If you have updated your iPhone to run iOS 13, you may have noticed that the Shortcuts app is now pre-installed. With newfound NFC functionality, Shortcuts has garnered a lot of recent attention. In short, the app lets you run automated actions on your iPhone with pre-defined triggers; one such trigger could be tapping your phone to an NFC tag. Although seemingly just like any other NFC tag interaction, NFC-driven Shortcuts expose a fundamental difference in how NFC interactions occur and where the data informing the actions is actually stored. As we uncover these implications, we’ll identify why Shortcuts is a great tool for personal use but the wrong tool for Connected Things.
Sharing a common thread with longstanding Android applications like Samsung TecTiles and Trigger, Apple purchased the app previously known as Workflow back in 2017 before rebranding it as Shortcuts. Like the Android apps, Shortcuts encompasses two things: triggers and actions. A trigger initiates a workflow that then executes one or more actions. A trigger can be based on user behaviors, voice commands, the weather, geo-locations, time of day, wireless connectivity, and now most recently, NFC tags.
A few common examples of NFC triggered shortcuts are: A) tapping an NFC tag in your car to launch your commute in Google Maps, B) tapping an NFC tag to simultaneously connect to your Bluetooth speaker and play your favorite playlist, or C) tapping an NFC tag to turn off smart lights and turn down your smart thermostat as you leave the house.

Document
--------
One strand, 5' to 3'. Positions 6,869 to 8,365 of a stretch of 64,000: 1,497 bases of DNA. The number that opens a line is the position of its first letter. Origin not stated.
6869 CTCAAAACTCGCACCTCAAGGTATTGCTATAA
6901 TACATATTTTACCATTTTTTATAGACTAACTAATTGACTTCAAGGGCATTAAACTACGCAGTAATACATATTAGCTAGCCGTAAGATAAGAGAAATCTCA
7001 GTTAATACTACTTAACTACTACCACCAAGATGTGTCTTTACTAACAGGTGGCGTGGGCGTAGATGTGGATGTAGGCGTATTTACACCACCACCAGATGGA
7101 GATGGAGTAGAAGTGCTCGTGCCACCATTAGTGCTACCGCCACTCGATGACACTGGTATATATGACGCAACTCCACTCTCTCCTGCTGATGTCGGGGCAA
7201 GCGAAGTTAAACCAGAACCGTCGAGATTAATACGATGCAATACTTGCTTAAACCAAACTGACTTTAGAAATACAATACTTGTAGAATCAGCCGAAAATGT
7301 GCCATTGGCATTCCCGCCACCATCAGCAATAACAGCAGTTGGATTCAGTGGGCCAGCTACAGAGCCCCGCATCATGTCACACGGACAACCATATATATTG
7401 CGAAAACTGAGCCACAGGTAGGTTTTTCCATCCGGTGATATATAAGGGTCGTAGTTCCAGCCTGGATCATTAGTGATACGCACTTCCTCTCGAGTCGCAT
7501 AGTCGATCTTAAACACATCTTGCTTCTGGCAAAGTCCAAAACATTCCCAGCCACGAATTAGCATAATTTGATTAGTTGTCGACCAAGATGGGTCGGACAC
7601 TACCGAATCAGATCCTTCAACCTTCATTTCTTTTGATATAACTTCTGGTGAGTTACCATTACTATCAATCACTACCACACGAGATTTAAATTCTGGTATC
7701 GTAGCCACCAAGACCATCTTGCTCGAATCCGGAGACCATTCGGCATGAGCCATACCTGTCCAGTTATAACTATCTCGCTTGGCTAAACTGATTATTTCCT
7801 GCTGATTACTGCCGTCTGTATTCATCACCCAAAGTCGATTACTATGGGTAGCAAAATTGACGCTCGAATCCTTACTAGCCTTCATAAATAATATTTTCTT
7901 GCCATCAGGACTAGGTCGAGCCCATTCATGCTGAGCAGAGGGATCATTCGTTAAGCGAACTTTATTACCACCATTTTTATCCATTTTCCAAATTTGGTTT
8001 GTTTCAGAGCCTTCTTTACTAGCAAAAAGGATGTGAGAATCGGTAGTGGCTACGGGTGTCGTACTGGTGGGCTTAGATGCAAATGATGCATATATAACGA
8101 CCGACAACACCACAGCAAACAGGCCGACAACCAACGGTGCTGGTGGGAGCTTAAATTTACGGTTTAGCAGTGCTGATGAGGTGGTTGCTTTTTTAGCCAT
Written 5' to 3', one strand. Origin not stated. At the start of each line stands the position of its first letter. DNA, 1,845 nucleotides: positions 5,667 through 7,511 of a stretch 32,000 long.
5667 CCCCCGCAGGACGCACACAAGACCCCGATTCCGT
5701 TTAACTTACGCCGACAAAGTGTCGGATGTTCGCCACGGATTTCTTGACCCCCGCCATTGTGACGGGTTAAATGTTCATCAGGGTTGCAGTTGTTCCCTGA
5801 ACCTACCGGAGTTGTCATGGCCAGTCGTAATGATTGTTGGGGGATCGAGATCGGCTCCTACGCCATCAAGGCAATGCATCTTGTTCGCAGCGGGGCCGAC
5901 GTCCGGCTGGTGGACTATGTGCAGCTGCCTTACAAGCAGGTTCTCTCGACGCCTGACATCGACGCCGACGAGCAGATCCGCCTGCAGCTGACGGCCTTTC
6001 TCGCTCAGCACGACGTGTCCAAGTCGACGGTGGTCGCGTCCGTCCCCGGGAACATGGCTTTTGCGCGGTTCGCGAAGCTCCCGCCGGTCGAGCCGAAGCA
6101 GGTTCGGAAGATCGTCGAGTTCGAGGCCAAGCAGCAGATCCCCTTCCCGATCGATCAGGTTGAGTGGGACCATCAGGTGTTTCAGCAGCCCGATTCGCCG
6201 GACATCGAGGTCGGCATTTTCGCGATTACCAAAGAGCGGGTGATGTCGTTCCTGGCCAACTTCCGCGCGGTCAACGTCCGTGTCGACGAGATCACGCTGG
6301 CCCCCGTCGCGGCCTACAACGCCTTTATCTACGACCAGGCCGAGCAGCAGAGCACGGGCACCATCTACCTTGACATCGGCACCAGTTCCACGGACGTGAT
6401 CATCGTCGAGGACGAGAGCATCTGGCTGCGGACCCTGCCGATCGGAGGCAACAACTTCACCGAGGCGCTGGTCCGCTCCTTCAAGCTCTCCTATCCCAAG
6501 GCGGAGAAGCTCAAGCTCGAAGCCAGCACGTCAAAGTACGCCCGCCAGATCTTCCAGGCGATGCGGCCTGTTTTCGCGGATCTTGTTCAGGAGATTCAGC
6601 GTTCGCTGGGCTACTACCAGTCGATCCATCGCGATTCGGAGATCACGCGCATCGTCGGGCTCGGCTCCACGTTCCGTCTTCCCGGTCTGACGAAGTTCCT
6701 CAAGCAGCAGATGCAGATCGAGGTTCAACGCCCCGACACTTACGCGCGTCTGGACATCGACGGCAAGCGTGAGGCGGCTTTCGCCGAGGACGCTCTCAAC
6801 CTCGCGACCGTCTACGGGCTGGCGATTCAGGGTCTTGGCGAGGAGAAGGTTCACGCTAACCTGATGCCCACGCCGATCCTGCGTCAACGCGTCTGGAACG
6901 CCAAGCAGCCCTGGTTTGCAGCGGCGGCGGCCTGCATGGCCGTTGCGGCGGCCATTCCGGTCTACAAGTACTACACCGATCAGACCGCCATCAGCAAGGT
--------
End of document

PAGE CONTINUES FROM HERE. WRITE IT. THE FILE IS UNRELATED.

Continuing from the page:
While these NFC triggered shortcuts are effective for the user who set them up, the value is not translated to other users. Why? Because with Shortcuts no data is actually written to the NFC tag. Instead, when the shortcut is created the app opts to read the NFC tag’s UID, that UID is then correlated to the action and stored within the iPhone’s local memory. When that iPhone encounters an NFC tag in the future, it reads the tag’s UID to see if it is associated with a trigger in Shortcuts; if yes, it performs the action, if no, the Shortcuts app ignores the tag.
As a consequence of storing the action data locally on the iPhone that was used to set it up, NFC Shortcuts cannot be used by other devices. This is fundamentally different than writing data to the tag itself.
To get the most value out of Connected Things like NFC tags, the actionable data should be stored on the tags themselves or within the cloud; doing so allows other users to interact with the tags and leverage a common experience. With cloud-based solutions like the GoToTags Platform, you can effectively deploy a Connected Things project and gain the ability to remotely update the tag’s triggered action. What’s more, you could then collect tag-level analytics to better understand who is interacting with your tags, how they are interacting with them, and where/when they are being interacted with. Although not the right tool for Connected Things, Shortcuts’ new NFC functionality is a great way for users to learn about NFC while increasing the overall awareness and adoption of the technology.